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How To Find Your Drawing Style

As most creatives know, expressing your unique art style is important. Your art is your brand, starting with just the basics of drawing. And we’ll show you how to find your unique drawing style – no art school is required. 

In the simplest explanation, your particular style is your artistic fingerprint.

It’s the recognizable way that you draw that tells people that a work of art is yours. 

A signature style can make your drawings memorable. 

Woman on chair with sketch pad drawing different styles of a woman, with colored pencils in background.

Experimenting with different techniques is a great way to improve your skills and develop your artistic style.

Or if you’re already a well-practiced artist, but you’re feeling stagnant or just want to improve your existing skills, trying out different art styles is the best way. 

Finding the style you love, and that work for you takes exploration and practice. Many factors can also influence it, including the medium you work with. 

How To Find Your Drawing Style

Choose Your Favorite Subject Matter

It’s not uncommon for artists to focus on the same subject matter. It’s not a requirement, but it may help you narrow your own drawing style.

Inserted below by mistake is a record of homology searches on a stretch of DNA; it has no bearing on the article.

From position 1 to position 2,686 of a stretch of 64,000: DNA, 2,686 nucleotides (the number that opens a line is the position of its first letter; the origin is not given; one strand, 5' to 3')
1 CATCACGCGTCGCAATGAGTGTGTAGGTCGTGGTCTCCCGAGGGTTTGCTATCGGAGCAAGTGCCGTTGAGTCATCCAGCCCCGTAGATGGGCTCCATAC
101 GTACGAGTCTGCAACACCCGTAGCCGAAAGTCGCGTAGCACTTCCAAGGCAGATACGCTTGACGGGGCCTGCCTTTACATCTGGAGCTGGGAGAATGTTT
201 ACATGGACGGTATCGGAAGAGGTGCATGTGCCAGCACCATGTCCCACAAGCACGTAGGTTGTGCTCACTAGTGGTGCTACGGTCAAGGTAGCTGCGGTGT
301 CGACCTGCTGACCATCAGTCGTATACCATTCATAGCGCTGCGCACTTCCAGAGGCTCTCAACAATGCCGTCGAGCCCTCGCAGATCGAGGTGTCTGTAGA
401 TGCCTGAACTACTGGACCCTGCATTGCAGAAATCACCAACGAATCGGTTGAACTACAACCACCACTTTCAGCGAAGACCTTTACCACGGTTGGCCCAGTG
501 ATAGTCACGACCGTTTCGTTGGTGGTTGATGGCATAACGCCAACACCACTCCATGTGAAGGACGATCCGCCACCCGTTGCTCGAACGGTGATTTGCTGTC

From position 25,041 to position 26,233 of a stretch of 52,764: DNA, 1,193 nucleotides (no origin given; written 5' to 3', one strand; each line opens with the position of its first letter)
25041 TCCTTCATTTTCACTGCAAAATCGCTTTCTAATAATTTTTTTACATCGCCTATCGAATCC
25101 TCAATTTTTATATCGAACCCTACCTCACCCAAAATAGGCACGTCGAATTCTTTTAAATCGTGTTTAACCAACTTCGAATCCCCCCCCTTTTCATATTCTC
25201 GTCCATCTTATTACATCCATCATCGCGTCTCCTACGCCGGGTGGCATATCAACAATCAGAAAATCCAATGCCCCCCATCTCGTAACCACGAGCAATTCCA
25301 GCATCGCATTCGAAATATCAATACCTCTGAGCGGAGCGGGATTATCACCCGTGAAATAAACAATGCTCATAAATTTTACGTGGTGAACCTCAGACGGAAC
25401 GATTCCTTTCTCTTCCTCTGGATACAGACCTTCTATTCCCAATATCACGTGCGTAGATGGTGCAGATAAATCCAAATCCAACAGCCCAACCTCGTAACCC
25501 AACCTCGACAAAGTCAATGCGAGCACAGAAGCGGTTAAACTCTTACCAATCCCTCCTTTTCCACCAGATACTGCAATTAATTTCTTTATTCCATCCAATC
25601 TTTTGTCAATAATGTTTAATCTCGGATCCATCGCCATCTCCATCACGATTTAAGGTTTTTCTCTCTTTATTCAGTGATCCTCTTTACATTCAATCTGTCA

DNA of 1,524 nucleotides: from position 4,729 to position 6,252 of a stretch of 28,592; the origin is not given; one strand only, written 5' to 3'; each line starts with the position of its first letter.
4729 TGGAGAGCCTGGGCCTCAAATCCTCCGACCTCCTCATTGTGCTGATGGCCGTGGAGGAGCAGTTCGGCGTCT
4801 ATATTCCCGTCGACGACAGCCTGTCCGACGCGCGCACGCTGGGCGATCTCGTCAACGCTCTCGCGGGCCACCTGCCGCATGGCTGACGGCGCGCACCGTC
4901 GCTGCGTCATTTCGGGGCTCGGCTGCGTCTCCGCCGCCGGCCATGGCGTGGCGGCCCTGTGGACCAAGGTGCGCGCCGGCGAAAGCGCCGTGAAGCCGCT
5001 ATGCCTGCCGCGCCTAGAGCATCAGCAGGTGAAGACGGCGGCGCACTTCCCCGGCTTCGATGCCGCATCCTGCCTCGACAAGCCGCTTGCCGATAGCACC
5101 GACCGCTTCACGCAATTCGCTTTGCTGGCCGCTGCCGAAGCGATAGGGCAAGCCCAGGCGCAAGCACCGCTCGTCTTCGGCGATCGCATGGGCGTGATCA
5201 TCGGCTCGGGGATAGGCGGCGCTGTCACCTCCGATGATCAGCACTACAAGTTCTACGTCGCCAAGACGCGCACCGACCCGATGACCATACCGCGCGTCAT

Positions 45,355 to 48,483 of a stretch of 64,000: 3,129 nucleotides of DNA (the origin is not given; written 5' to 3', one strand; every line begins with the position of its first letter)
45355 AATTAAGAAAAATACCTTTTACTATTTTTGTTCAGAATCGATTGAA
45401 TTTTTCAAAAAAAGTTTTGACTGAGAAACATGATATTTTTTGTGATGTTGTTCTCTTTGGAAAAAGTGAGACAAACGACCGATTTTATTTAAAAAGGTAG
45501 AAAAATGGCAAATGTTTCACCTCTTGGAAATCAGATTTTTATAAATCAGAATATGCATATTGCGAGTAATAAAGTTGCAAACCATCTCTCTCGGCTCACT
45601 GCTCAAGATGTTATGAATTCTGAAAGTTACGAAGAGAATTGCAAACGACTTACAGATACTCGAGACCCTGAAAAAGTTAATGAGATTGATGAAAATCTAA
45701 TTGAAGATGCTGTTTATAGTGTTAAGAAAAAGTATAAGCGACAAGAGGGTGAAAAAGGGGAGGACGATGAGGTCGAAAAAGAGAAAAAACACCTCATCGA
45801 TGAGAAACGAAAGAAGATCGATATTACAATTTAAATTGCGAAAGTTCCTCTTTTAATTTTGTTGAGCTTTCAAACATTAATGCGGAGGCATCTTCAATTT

Some artists are known for their subject matter, like landscapes and portraits, some for still life, etc. 

You could tie a favorite hobby with your subject matter. If you love hiking, make nature and landscapes your subject matter. If you love people, then portraits. 

If you focus on subject matters that you’re passionate about, you’ll find people who resonate with your art and with you. 

Choose Your Medium

If you don’t yet know what medium suits you best, then it’s time to experiment!

Hands sketching on a pad with various drawing tools around.

Some drawing mediums include: 

  • Graphite, such as mechanical pencils
  • Colored pencils
  • Charcoal
  • Markers
  • Crayons
  • Pens
  • Oil pastels
  • Chalk
  • Digital (with tablets and apps)

The great thing about drawing is you can pretty much draw anywhere with pretty much anything. 

Different mediums aren’t necessarily suited for certain drawing styles, however.

Crayons won’t necessarily work great for hyperrealism, and charcoal may not work great for something that requires more of a fine point. 

While trying out several different mediums may be helpful, if you find one you like, concentrating your efforts is also a good idea. Master one medium before moving on to another.